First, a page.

TPP Set to Worsen Food Insecurity in Mexico

Edited by Ivan Martínez
2015-11-10 11:52:30

Mexico City, November 10 (teleSUR-RHC)-- The controversial Trans-Pacific Partnership is slated to hit Mexico with more food insecurity and hard times for farmers by extending tariff exemptions to more countries.

Basic grains, eggs, tuna, salt, oils, fruits, vegetables, and even bulbs of the agave plant, famed in Mexico for its use in traditional tequila making, are all products that could be imported to Mexico without tariffs under the TPP, Mexico’s La Jornada reported on Monday.

Although the United States and Canada already enjoy tariff breaks through the North American Free Trade Agreement, the TPP would extent the exemption to all countries involved in the 12-nation transnational trade deal. 

Nine countries will also be able to export limited quotas of milk and dairy products to Mexico without paying tariffs, which could pose a threat to the country’s already sensitive dairy industry.     

According to Mexican farmers, the TPP would be a disaster for local agriculture and could destine the sector to a total collapse.
The TPP’s aggressive free trade agenda, described by some as a  NAFTA on steroids, would worsen the economic, food security, and agricultural challenges Mexico has already struggled with since NAFTA came into effect in 1994. 

NAFTA critics have long said the free trade deal between Mexico, Canada, and the United States negatively impacted food security and undermined Mexican farmers. With local markets increasingly flooded by cheap, foreign-subsidized imports, such as corn and other basic grains, Mexican farmers could not complete. In the U.S., NAFTA resulted in more inequality and major job losses.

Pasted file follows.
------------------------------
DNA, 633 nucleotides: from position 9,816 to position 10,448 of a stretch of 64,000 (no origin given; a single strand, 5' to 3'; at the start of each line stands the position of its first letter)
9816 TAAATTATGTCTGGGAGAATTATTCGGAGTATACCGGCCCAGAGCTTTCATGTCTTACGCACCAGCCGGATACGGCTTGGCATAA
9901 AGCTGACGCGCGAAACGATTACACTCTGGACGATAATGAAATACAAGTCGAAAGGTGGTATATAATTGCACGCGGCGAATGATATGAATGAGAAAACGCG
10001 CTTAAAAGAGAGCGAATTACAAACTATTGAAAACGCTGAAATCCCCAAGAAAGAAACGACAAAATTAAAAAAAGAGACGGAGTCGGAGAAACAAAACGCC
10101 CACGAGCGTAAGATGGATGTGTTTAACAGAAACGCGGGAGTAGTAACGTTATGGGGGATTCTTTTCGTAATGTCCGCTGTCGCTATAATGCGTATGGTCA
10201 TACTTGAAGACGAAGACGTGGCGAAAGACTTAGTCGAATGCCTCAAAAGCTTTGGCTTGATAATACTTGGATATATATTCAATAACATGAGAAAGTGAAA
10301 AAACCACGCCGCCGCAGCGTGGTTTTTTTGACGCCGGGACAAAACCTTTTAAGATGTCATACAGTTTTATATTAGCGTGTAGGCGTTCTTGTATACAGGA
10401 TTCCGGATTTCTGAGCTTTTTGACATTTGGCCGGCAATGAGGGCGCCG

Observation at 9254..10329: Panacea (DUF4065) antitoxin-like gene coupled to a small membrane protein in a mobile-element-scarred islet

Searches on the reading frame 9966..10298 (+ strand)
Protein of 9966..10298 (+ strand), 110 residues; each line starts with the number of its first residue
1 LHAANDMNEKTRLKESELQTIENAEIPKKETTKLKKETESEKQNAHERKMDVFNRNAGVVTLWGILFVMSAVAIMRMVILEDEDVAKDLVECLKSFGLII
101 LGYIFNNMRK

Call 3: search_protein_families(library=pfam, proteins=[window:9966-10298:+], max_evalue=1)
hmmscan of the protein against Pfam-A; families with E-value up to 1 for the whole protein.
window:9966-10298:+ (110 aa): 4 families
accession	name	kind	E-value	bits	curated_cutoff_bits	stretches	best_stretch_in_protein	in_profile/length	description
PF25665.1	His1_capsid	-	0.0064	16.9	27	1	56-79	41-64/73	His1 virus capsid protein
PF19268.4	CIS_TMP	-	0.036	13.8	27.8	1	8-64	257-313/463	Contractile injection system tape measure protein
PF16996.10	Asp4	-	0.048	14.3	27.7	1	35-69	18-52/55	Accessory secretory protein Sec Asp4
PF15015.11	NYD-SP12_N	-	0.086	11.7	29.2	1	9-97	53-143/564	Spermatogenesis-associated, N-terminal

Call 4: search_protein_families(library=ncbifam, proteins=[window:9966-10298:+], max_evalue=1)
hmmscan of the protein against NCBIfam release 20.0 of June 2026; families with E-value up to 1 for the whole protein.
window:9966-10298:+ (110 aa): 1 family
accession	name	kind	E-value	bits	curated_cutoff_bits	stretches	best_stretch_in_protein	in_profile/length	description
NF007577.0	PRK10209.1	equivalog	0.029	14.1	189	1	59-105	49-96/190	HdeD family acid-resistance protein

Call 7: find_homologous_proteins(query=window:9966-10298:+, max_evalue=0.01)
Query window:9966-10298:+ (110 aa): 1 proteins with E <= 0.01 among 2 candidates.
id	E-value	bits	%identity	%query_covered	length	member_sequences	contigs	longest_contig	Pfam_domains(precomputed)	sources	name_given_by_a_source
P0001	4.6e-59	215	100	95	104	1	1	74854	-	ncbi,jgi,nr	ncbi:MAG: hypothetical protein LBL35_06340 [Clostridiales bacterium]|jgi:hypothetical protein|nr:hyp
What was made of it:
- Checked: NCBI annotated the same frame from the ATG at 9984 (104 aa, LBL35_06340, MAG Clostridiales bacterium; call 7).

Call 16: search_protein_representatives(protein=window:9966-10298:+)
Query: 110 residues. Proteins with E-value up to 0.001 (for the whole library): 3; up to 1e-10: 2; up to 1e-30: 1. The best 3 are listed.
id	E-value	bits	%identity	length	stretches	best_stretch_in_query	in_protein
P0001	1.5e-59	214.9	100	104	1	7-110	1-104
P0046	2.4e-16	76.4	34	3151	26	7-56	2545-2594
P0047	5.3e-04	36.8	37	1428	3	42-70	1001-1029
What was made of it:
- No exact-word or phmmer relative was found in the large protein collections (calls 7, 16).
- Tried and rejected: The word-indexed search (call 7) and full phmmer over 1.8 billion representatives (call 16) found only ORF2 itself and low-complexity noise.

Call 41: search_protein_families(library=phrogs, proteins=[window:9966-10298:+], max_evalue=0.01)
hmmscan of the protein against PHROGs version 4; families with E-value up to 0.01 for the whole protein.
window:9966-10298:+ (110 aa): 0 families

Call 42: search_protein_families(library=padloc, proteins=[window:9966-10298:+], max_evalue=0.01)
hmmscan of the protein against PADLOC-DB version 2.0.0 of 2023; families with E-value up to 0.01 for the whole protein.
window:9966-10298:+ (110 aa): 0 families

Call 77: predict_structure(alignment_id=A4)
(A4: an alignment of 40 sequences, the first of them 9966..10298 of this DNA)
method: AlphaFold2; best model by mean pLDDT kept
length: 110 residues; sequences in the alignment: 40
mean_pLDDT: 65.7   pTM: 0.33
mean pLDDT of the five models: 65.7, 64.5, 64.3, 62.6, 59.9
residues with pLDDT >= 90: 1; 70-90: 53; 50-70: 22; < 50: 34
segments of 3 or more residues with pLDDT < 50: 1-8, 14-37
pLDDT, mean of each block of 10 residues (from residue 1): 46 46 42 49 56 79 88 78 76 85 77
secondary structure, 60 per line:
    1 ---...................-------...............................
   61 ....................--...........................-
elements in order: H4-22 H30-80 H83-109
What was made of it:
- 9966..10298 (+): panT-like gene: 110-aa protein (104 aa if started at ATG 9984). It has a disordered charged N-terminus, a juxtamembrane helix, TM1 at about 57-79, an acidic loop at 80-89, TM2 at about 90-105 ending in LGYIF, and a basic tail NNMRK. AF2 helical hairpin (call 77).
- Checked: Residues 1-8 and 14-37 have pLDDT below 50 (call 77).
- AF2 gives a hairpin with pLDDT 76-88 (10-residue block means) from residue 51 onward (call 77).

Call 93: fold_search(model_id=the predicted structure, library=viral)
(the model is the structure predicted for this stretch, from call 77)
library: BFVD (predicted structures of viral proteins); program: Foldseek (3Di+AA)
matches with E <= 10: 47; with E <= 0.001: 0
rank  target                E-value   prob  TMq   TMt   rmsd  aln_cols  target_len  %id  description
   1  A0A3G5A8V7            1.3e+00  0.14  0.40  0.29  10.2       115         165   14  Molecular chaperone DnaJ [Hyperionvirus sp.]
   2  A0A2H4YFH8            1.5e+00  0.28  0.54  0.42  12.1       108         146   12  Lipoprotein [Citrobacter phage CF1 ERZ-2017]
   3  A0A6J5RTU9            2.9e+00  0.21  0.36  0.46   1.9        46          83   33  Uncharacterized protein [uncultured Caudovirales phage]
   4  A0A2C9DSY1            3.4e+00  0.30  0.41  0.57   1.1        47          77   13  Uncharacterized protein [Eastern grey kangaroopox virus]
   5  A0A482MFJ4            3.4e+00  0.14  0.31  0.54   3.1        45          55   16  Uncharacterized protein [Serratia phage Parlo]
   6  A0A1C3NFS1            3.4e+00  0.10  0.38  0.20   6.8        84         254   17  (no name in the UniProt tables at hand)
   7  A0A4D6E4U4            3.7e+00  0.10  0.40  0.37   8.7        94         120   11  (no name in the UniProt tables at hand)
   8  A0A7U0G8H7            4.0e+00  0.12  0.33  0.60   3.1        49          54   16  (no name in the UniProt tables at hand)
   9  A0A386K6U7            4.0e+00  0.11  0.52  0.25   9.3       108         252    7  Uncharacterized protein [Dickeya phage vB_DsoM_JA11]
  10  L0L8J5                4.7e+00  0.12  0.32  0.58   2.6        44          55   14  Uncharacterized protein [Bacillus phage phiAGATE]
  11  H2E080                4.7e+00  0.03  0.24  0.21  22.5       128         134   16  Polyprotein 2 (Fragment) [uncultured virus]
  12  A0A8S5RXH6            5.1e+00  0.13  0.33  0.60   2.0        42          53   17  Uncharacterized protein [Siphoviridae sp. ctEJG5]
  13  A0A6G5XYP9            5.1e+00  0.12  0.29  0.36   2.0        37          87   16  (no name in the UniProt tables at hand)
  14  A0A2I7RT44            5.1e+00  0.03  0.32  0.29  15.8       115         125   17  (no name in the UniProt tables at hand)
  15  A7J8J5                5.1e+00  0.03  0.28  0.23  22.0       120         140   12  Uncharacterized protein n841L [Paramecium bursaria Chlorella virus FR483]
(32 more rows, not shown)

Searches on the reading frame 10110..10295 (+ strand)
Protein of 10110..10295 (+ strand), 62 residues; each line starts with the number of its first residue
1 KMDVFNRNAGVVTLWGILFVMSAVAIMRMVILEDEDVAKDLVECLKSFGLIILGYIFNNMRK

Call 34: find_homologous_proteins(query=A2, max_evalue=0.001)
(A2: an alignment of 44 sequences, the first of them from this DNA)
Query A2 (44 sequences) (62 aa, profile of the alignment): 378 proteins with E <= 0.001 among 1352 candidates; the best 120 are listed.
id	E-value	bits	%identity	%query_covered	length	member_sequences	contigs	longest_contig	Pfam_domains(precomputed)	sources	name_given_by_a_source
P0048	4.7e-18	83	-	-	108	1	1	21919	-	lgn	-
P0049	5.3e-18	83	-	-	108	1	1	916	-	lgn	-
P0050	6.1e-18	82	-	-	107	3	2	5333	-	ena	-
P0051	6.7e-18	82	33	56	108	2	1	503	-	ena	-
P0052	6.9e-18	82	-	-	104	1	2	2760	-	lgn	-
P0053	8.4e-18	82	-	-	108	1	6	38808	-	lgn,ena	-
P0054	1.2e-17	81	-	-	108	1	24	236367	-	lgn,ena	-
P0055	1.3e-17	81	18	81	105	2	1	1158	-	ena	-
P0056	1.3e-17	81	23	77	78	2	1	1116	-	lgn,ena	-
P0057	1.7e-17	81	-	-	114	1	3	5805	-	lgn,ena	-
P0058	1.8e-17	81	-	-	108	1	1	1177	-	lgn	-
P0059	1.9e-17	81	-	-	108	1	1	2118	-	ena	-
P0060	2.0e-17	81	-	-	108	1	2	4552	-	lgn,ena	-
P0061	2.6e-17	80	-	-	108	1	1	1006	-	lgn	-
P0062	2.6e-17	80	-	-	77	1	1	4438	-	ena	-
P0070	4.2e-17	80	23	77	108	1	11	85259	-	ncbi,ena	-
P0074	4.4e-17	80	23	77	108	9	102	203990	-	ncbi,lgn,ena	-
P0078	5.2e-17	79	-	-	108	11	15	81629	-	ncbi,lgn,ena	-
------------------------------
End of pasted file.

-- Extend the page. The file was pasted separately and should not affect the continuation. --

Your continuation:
Now with the TPP looming, not only will Mexico be on the receiving end of waves of tariff free imports, but participating member states have also refused to reduce subsidies to major agribusiness corporations involved in international trade. With cheaply produced imported crops on the market, local farmers may get pushed out, unable to compete with subsidized products.
While free trade supporters and TPP proponents defend subsidies as essential to staying “competitive” in the global market, Mexican farmers have slammed subsidies for contributing to keeping them in poverty.

Last week, rural organizations urged the Mexican government to redistribute the 2016 budget in favor of small-scale agriculture, the antithesis of the agricultural model promoted in the TPP.


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